Chapter 81: We Never Sang for Our Fathers-Part One

My Father has been a peripheral character in this blog.  It is very difficult for me to write about him.  Mainly, because of our complicated relationship that was ultimately unresolved due to his early death.  He died in 1983 when I was 24 years old and he was 54.  We had a complex relationship that, 30 years later, I am still trying to understand.

When I knew him, he was one of the Don Drapers of “Mad Men”fame.  A man of his time and place, a salesman driven to succeed for his family.  A man who shoved convention down everyone’s throat- including his own.  That was how he was raised…

Daddy, and I will  call him Daddy like a good Southern boy, was a complicated man.  He was brutal, he was funny, he was brave, he was fragile and he was a survivor.  He was also a slave to his times.  I realize that now.  He was a man who embraced the role he was given to play because he did not know any better and wasn’t brave enough to challenge it.

After 30 years of reflection, I like to think I almost understand him.

And I have almost forgiven him….

There is a saying that all girls become their Mothers and all men become their Fathers.  The older I get, the more truth I see in that truism.

My Father’s story is one  that I’ve pieced together  from whispered conversations and funeral confessions.  That’s how one finds what passes for truth in the South.

He came from a complicated background that could only have resulted in a complicated man.  His parents married and divorced within months of his birth.  That simply was not done in Virginia in the late 1920’s.

I don’t think he ever recovered from not knowing his own father.  From what I know, his Grandmother, known to one and all as Mrs. Rush, ruled the roost.  From all I heard from his relatives she was a “hard woman.”  In today’s vernacular, that means a total bitch.  From the pictures I have, she was one scary woman.

She did not approve of my Grandmother and his mother, Susan Catherine Rush, marrying Jasper Michaels.  She did all she could to sabotage the marriage after they eloped.

She was very conscious of being a “Virginia Rush” with claims to the glory of being a FFV (First Family of Virginia)  by way of my multiple -great grandfather/uncle (depending on the version) Benjamin Rush who was the founder of the Medical School at the University of Pennsylvania and a signer of the Declaration of Independence and other tales of family lineage.  This heritage would haunt my father throughout his life.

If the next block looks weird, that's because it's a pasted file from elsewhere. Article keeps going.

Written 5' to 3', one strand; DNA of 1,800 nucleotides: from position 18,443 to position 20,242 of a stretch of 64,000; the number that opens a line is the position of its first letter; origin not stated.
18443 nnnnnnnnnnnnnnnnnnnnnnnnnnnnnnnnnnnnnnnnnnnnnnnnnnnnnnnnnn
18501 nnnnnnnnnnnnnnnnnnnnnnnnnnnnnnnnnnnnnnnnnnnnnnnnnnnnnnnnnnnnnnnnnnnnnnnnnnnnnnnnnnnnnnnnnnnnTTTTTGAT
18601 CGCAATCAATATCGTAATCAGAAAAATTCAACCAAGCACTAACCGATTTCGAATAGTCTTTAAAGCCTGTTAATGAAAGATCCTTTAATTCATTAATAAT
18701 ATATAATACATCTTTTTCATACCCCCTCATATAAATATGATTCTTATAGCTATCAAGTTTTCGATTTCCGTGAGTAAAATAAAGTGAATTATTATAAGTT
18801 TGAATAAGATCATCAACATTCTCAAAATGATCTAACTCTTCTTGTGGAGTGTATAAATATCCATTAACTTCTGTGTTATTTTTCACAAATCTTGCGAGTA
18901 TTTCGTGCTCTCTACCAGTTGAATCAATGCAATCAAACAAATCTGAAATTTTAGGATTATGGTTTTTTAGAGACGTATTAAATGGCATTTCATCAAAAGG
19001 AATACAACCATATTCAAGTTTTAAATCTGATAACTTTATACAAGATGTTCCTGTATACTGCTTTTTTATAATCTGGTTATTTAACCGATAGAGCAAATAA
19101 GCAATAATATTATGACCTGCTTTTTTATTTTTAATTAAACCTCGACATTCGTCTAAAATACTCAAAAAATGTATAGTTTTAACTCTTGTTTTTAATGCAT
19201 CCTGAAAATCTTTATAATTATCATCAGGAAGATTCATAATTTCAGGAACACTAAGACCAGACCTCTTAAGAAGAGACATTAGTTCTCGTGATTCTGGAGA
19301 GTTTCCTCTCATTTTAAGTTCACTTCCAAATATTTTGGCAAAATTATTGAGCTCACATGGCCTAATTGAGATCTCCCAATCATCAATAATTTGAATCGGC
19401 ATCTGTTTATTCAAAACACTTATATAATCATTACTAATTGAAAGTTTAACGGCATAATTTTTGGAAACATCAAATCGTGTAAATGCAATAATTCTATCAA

Susan Catherine, aka Susie, would have the honor of being the first divorcee in the family and the first one to go to the looney bin.

Apparently my Great Grandmother, Mrs. Rush, saw the scandal of divorce- and it was a scandal in the late 1920’s/early 1930’s- as preferable to allowing the marriage to continue.

This was not talked about when I was growing up.  My father never met his father until late in his life.  Mrs Rush erased him.

Mrs Rush kept her daughters close.  Her daughters were Lily, Mary and Susie and they lived together most of their lives.  Lily was married and had children, but eventually returned to the fold just like Susie.  Lily was the plain, practical one.  Mary, forever known as “Little Mary”, the family beauty,  was the virgin spinster aunt of Southern lore.  She was the pretty, fragile one who went to a tuberculosis asylum in the mountains in her youth and returned in “fragile” health until she died at 88.

Susie was the rebel.

I only have one picture of Susie and Jasper.  It was in Mrs. Rush’s papers that I somehow inherited.  In this picture, Susie is a stark, dark-haired beauty with bobbed hair and a flapper’s dress.  I was taken in the mid 1920’s.  There is a companion portrait of Jasper Michaels, a handsome, dapper man in a suit with half a mustache.  I’ve always wondered what happened to the other half….I can’t help but suspect alcohol was involved.

Family legend was that Jasper was a gambler and, in Mrs Rush’s view,  not good enough for Susie. Therefore, she broke up the marriage.

With all these elegant Virginia ladies of the 1920’s there was only one problem.  It was a problem epidemic at the time.  No money.  Old name, lovely house but no visible means of support.  Susie eventually became the one to support them- by working in a cotton mill.  I can only imagine Mrs Rush’s thoughts as she confiscated and cashed Susie’s checks.

But my father was the family prince with four women devoted to his upbringing and development.  He was the hope and dream of the four Rush ladies.

Eventually, Susie faded into the bread winner role and was put aside as the drudge.

The mill broke Susie.